DiRado solves swimming puzzle, earns an 'Au'
Stanford sophomore turns summer season into international sensation
Maya DiRado knows a thing or two about chemistry. She can tell you what the chemical symbol 'Au' means, for example, and how to obtain it. She also understands team chemistry and how to draw support from a teammate.
On the first point, DiRado knows you just don't go out mining for it without the proper techniques and tools. It takes hard work, determination and pushing through the hard times.
Her efforts paid off Tuesday when the Stanford sophomore earned her first international gold medal at the World University Games in Shenzhen, China by winning the 400 individual medley in a time of 4:40.79, and helping the United States pad its medal count.
"The race went pretty much the way I expected it," DiRado said. "In the freestyle I felt pretty strong coming home and I had enough left in the tank."
Stanford senior Bobby Bollier also made a trip to the awards stand, earning an 'Ag' with his second-place finish in the 200 IM. Stanford grad Kate Dwelley also won a gold medal for her participation in Team USA's record-setting 800 free relay (7:55.02) on Wednesday.
Stanford swimmers Andie Taylor, Felicia Lee and David Mosko each competed in a championship final.
Taylor finished sixth in the 400 IM in 4:46.40 and DiRado credited her for raising the level of competition.
"I train with Andie so I know that she's a really great butterflyer and she always pushes me," DiRado said. "She's a great breaststroker and she always goes out faster than me. I knew I had a lot of catching up to do in the freestyle but that's kind of been my strong part in the 400 IM so I have a lot of confidence in the last part."
DiRado hasn't quite decided her area of concentration for her academic studies at Stanford. She likes chemistry though and will maybe find a career related to it.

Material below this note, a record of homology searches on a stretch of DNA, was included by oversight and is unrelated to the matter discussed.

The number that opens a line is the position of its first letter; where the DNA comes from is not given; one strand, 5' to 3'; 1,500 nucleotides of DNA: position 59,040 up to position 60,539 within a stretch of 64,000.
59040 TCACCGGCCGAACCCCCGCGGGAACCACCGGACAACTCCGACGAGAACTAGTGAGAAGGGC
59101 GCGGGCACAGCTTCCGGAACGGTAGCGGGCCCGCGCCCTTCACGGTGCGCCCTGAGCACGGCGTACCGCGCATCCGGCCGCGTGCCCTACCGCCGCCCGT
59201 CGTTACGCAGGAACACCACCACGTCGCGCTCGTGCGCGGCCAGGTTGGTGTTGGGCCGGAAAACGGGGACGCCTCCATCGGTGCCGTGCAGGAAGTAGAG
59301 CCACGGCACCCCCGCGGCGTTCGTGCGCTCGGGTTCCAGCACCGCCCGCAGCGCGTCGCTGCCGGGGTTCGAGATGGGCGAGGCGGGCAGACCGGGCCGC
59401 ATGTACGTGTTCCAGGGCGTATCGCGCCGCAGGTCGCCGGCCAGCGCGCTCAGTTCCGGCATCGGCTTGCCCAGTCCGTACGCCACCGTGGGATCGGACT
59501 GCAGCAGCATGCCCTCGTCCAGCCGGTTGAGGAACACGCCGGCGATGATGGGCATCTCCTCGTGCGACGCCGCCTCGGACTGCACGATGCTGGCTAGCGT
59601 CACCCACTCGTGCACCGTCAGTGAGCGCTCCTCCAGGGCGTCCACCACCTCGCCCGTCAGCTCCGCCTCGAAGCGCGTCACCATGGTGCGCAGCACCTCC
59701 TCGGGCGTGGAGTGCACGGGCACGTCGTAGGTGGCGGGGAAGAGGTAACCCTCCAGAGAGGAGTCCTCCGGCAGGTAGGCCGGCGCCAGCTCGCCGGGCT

"Chemistry is something I am excited about," DiRado said. "I don't know how it will translate into a career. For now I'm just picking things that interest me."
So far, so good. The Santa Rosa resident has found the right formula for success in the pool and it could lead to the Olympics in London next summer.
"I'll keep training well," she said. "The training at Stanford has really worked well for me this year and I had a great time at school. So, hopefully, I will get stronger and faster and give it a run."
DiRado shrugged off a disqualification in the 200 IM the previous day to earn her first international gold medal.
DiRado, the Pac-10 Freshman of the Year, recorded the world's 10th fastest time in the event (4:37.88) with her inspired swim at the U.S. Nationals meet in Avery Aquatic Center two weeks ago.
DiRado, a five-time All-American, finished in the top five of three individual events and swam on two relays for Stanford at this year's NCAA meet. She has the second-best time in school history in the 200 back and the third best in the 200 IM and 400 IM.
In China, DiRado came in with the best time from prelims and improved on that by nearly five seconds in the final. She finished 1.5 seconds faster than second place finisher Miho Takahashi of Japan.
Bollier went 1:56.06 to finish second in the men's 200 fly at the World University Games on Sunday.
"I'm happy to be here," Bollier said. "It's my second time competing but the last time I was hurt and it was very rough. This time I was healthy so I could see what I could do."
Bollier, who won a national title in the event at Stanford less than two weeks ago, improved his time by nearly 50 seconds from his USA championship time of 1:56.54.
Hungary's Laszlo Cseh won the fly with a time of 1:55.87.
"I want to be a world class swimmer and I'm hoping to improve on those final; five or 10 meters," Bollier said. "I need to finish the race strong."
On Monday, Dwelley finished fifth in the 100 free, Mosko was seventh in the 800 free and Stanford grad Elizabeth Smith finished 12th in the 200 IM with a time of 2:17.42.
Dwelley and Lee were part of the U.S. 400 free relay that finished second with a time of 3:40.19. Australia won the race in 3:40.03.
Lee was eighth in the 100 fly Wednesday with a time of 1:00.58. Mosko placed fifth in the 400 free in 3:53.80
The Americans held a slim lead after three legs of the relay before Aussie Marieke Guehrer took charge on the final leg.
Lee also finished seventh in the 50 fly, going 27.07.
Stanford junior Curtis Lovelace had the 15th-fastest time of the day (1:02.52) in the 100 breast and Cardinal sophomore Matthew Swanston, competing for Canada, was 18th in the 50 back with a time of 26.53.